Mindfulness has proven to be a powerful tool for leaders. Chief executives at small and large corporations alike have embraced mindful practices for themselves as well as implementing company-wide initiatives, such as meditation and yoga to guide employees in becoming more mindful. The programs have resulted in happier workplaces, but have also increased profitability and sustainability.
What is mindful leadership? Mindful leadership integrates the practice of being present in the moment with the practical tools of management. As a leader, to effectively set the stage and provide direction for the organization, mindfulness is now critical to your individual and your organization’s success.
Tangible Benefits Experienced by Professionals With a Mindfulness Practice
- Stress reduction.
- Ability to think before reacting.
- More clarity and focus.
- Increased access to creativity and innovation.
- More patience and gratitude.
- Better self-awareness.
- Increased problem solving ability.
- Increased neuroplasticity in our brains to assist in the changing of long-held patterns/habits of thinking/behaving that don’t work for us anymore.
Mindfulness and meditation are often used interchangeably, particularly when it comes to mindful leadership, but meditation is a mindfulness tool and is just one way to strike a balance between emotion and logic. Some might say, another way to increase your emotional intelligence agility.
Imagine your brain as a continuum with emotion on one end and logic on the other, the goal being to center yourself between the two. The mindfulness practice will help you become centered. The practice enables you to strike a balance between emotion and logic so you can increase your effectiveness in your role.
No matter where you are on the continuum of logic and emotion, you can begin to practice mindfulness and experience the rewards of mindful leadership. The key is starting and then integrating a consistent practice into your daily routine.
Suggested Daily Meditation Practice
- Upon waking – sit comfortably on the floor or in a chair.
- Sit upright, spine straight.
- Soften your gaze.
- Find your breath.
- Close your mouth and breathe through your nose.
- Notice your breath flowing in and out over your top lip.
- Put your attention on that spot above your upper lip – notice, feel, observe your breath moving in and out.
- If your mind wanders and you begin thinking about something else – notice that you are thinking and invite yourself back to your breath. Do this as many times as needed. Gradually, you might notice your mind wanderings lessen.
Start by doing this practice for 10 minutes a day. Gradually increase the time in small increments to 30 minutes.
The key is to do this practice every day at the same time, sit in the same spot and recognize that this is a discipline like an exercise routine. There are times when you might need to force yourself to sit for 10 minutes. It doesn’t matter how you come to your sitting, it just matters that you do it. Typically, it takes at least six weeks of daily, consistent practice to reap real and lasting rewards. Yet, many claim positive results after only a week of regular practice. Additional examples of mindfulness tools and practices include:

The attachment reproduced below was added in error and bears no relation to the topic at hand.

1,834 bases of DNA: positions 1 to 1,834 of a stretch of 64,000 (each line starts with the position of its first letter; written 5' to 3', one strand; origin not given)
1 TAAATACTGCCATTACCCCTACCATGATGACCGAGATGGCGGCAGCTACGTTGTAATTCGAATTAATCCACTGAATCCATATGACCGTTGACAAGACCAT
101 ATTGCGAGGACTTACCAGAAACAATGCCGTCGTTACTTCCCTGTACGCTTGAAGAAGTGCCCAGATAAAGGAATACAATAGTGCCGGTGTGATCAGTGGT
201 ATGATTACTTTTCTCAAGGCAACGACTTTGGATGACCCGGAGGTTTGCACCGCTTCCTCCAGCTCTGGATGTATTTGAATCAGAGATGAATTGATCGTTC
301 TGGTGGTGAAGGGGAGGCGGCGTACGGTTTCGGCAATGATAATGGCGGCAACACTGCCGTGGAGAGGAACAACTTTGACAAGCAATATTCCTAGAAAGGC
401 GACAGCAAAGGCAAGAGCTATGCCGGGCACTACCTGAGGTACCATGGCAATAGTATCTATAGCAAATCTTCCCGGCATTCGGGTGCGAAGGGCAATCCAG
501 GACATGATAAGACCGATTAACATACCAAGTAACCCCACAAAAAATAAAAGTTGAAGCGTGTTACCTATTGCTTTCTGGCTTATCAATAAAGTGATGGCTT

1. Stay Awake.
Most of us have experienced emotions so strong that it seemed as if our body was being possessed by outside forces. Acknowledging the connection between your mind and body can help. Intentional breathing is effective, as is just simply paying attention to where your body sensations are located and then studying that sensation for a few minutes, noting the intensity, color, shape, weight, etc. Even something as simple as wiggling your toes can connect your mind to your body.
2. Mindful Eating.
Equally as important as the food we eat is the way in which we nourish ourselves. Rather than wolfing down lunch at your desk, give yourself a break and take even five to 10 minutes to just eat. Set your fork down between bites. Chew your food before you swallow. Pay attention to how your food feels in your mouth and what your body is physically doing to enable you to “eat.” Eating in this manner, gives your mind something tangible to focus on and thereby giving it a break. You will likely be more productive than eating at your desk.
3. Daily Gratitude.
At the start or end of your day, spend a few minutes thinking, or even writing, about what you are grateful for in the moment. Name three things off the top of your head – coffee, bagel, shower. You don’t need to delve deep (unless you want to), but work on switching it up every day.
4. Be in Nature.
Nature can be magical if you pay attention. Find a place where you can escape to and take in all the beauty that surrounds you. Even a 15-minute sit on a park bench or a walk down the block can bring you the appreciation of being free of whatever you are typically tethered to.
The end goal of mindfulness is to have you be present to the moment you are in, to be aware of your thoughts and feelings as they happen and to accept them without judgment. Doing so better equips you to be intentional about your actions and reactions.